Archive for September, 2006

September 29, 2006

Spätzle and Kitchen Knives

I promised to write an entry on spätzle (see previous post), so here it is.I managed to flatten my spätzlebrett, which I then took to Dresden last weekend where some of my fellow Fulbrighters and I made Kässpätzle, spätzle baked with cheese and topped with caramelized onions.I also had promised them the recipe for spätzle, which I had forgotten until last night when I was celebrating the purchase of my very own knives with a spätzle dinner.

Buying kitchen knives has been a difficult process and has taken me over a month and a half.It has been so tempting to reach for the 100+ Euro knife sets that were on sale by Zwilling and Henkel and WMF (a German knife and kitchen supply company that makes my mouth drool).I have decided that if I win a million dollars, I would first put aside enough money to put a WMF-outfitted kitchen in my dream home, and then give the rest to charity.I’m not exactly sure what my dream kitchen would look like, but I know it would have every utensil and appliance I would ever need (within reason of course), including – but not limited to: a food processor, a kitchen aid, a stove (preferably with oven!), and a “woosh-woosh thingy” (those blender sticks that are so handy for soups, milkshakes, frozen juice concentrate, and anything else that needs a quick “woosh-wooshing”).And, of course, my kitchen would have the ultimate: a tool whose only purpose is to scrape off dough that is stuck on the counter after kneading it.That, my dear friends, is a priceless tool.No knife can come near its efficiency in scraping dried dough and flour mixtures off of granite or linoleum!

However, I am getting off topic:the knives.It hurt very much to go to Karstadt, Germany’s biggest department store chain, and pass all the beautiful shiny knife sets to go to the hidden “Back Shelf of Shame” and buy the cheap non-brand-name knives.Of course, it’s just not practical to be buying the shiny amazing knife sets because I have no idea when I will stop moving around and be in one place for a long period of time.And it really is silly to be carrying around a knife block that weighs half as much as my baggage allowance on international flights.So, I picked out three rather nice-looking knives: a large chopping knife, a smaller chopping knife, and (I just couldn’t resist) a small serrated knife for tomatoes from WMF’s beginner’s line.

All three proved to be decent knives last night when I got to work peeling, chopping, and cutting mushrooms, onions, tomatoes, and more for my dinner.As I sat down to eat dinner, including my first green salad since I got here (I have resisted buying a salad spinner, without which I find it very difficult to make salad – but that’s an entry for another day!) I began to think of all the food I can make now in my Amelie Kitchen.Being able to julienne opens up so many possibilities!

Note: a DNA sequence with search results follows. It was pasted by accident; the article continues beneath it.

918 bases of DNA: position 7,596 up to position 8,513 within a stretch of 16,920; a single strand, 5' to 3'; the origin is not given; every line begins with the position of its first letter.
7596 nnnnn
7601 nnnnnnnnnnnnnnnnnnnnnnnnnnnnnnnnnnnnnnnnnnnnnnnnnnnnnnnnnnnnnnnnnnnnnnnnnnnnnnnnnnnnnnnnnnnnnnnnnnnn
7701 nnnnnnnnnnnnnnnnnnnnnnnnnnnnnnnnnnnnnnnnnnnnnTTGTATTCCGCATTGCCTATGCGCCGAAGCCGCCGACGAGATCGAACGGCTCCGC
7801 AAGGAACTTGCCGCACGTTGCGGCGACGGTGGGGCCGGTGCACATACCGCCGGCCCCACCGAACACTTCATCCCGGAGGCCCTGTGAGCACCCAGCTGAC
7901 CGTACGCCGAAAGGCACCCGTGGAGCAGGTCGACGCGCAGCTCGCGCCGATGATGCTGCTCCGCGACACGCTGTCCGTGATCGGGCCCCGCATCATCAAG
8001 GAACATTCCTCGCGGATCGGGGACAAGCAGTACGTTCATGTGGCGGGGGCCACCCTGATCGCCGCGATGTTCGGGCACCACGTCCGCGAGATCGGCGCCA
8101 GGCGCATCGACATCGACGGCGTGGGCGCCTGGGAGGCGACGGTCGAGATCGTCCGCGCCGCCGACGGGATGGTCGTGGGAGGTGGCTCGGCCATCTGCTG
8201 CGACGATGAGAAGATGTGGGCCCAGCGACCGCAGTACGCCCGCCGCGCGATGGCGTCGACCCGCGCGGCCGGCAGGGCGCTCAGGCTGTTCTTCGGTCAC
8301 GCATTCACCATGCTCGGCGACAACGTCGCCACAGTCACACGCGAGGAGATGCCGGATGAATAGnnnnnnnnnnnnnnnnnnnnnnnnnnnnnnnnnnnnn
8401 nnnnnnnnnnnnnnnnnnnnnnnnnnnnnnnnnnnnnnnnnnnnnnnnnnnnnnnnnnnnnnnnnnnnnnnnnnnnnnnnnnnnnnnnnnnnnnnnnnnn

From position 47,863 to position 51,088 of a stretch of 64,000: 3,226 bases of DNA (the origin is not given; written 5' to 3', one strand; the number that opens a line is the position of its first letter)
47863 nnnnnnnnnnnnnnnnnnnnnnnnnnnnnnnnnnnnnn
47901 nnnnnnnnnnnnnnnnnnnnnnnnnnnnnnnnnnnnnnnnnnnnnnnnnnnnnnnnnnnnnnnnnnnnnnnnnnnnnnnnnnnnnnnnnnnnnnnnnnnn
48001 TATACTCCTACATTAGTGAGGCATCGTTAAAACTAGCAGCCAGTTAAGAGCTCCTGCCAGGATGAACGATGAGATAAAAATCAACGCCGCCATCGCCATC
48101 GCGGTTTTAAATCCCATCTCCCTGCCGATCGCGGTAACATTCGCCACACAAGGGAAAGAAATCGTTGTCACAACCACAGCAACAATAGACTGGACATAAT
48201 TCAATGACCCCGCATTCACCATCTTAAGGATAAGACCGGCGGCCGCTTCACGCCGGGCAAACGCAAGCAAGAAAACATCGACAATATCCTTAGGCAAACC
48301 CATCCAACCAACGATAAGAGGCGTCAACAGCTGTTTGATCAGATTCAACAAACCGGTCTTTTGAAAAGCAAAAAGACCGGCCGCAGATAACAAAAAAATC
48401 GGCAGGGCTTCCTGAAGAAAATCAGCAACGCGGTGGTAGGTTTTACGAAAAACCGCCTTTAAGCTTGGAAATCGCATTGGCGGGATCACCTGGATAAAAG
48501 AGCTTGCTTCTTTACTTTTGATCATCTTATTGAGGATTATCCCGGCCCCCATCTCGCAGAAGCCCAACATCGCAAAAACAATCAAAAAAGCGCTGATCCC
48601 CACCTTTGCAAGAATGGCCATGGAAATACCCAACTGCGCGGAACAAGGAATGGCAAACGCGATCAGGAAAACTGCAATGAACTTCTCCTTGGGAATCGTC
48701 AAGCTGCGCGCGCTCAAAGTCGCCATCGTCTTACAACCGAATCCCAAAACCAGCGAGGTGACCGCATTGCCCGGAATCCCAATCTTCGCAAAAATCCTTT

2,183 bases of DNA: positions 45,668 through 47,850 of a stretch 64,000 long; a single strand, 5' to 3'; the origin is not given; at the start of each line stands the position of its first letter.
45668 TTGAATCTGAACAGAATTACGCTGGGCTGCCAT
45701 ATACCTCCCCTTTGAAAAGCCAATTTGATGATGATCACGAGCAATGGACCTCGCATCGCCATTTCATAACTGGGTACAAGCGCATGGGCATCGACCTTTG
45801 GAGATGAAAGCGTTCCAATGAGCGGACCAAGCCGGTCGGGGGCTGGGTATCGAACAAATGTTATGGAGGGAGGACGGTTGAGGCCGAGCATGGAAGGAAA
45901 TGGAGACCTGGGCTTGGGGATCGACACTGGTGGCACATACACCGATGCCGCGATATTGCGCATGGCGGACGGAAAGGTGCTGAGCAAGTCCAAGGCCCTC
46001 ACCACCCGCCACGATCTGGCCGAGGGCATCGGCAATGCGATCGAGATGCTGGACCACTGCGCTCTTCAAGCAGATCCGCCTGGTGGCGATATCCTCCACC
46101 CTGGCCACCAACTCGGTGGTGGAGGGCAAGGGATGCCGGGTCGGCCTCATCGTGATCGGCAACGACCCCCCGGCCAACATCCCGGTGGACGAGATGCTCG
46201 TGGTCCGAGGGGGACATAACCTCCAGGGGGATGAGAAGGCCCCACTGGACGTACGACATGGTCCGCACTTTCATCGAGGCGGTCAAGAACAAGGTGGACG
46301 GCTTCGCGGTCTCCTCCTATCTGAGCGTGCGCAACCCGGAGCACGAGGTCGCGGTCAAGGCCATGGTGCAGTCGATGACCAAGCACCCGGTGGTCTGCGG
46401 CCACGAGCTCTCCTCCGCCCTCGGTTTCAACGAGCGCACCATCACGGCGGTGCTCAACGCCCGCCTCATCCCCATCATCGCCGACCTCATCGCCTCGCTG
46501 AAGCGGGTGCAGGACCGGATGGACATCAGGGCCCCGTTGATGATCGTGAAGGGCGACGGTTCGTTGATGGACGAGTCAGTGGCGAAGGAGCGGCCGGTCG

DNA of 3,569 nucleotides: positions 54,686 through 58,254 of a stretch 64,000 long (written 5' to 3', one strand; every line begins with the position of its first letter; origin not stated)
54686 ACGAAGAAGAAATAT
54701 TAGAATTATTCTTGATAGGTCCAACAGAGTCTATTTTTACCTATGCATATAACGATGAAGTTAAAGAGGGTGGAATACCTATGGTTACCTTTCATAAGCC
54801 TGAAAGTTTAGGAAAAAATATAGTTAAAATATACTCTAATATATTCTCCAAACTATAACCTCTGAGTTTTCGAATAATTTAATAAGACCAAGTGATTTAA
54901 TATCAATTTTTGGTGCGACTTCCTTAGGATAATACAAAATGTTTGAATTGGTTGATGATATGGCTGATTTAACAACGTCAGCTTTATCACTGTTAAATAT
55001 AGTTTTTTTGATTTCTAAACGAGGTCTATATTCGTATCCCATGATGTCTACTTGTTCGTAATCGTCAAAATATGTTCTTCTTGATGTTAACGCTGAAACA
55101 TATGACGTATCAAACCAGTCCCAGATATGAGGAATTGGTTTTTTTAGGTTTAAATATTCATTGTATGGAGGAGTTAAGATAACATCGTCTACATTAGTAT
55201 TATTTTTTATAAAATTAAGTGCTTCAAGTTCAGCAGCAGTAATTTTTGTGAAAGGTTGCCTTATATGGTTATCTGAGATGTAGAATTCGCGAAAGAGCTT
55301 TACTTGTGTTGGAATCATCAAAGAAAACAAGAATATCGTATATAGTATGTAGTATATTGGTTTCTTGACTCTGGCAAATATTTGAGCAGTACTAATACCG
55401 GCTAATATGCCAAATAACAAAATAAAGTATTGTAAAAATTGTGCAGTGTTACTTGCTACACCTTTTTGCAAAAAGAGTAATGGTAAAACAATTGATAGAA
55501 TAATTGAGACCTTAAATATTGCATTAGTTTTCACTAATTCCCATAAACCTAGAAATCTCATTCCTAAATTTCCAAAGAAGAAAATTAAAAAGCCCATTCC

Spätzle

Note: this is a very difficult recipe to understand without having actually seen someone “scrape spätzle.” I am attempting to describe the process here, but I will continue to think of ways to improve this recipe and would welcome your advice as well!

Serves 4

500grams Flour
4 Eggs
½ tsp Salt
Water

Crack eggs into bowl, add a dash of water, flour and salt.Beat violently (yes, violently!) with a wooden spoon.When the dough forms bubbles on its own when you stop beating it is ready.

Bring a full pot of saltwater to the boil.Make the spätzlebrett wet with cold water and place a spoonful of spätzle on top.Dip knife into boiling water and then scrape off the spätzle dough in small, thin pieces into the water.After scraping off all the dough from the board, let the spätzle float at the top and then take out with a sieve and place in a casserole dish or an oven-proof bowl.Continue scraping the rest of the spätzle dough in portions, keeping the finished spätzle in a warm oven.

Serving options:

Kässpätzle: sprinkle cheese (Swiss, cheddar, or any other favorite cheese, preferably a sharper, aged cheese) into the spätzle.Caramelize some onion rings and top the cheese/spätzle with them.Place in 350۫ F oven until cheese is melted and as crispy as you like.This is a quick and yummy option, especially for singles on a tight budget and time-crunch (once you get the hand of making spätzle of course!).

Spätzle are very tasty, and fancier, served with any roast and topped with a gravy made from the roast’s drippings.

Spätzle can also, as in the photograph, be made with pork chops: brown pork chops on both sides in a pan with olive oil.Remove and keep warm in an oven.In the same pan with the drippings, sauté finely-chopped onions for 2-3 minutes, until clear.Add your favorite mushrooms, sliced, and continue to sauté until the mushrooms’ resulting juices have almost cooked off.Add a dash of white wine, and broth or water (optional), about a teaspoon or two of tomato paste, and seasonings to taste.Allow the alcohol to simmer off, then return the pork chops into the sauce (with the juices that have formed from them) and simmer until done (if the chops are thin, which is recommended, this shouldn’t take long).Serve hot with spätzle and a green salad.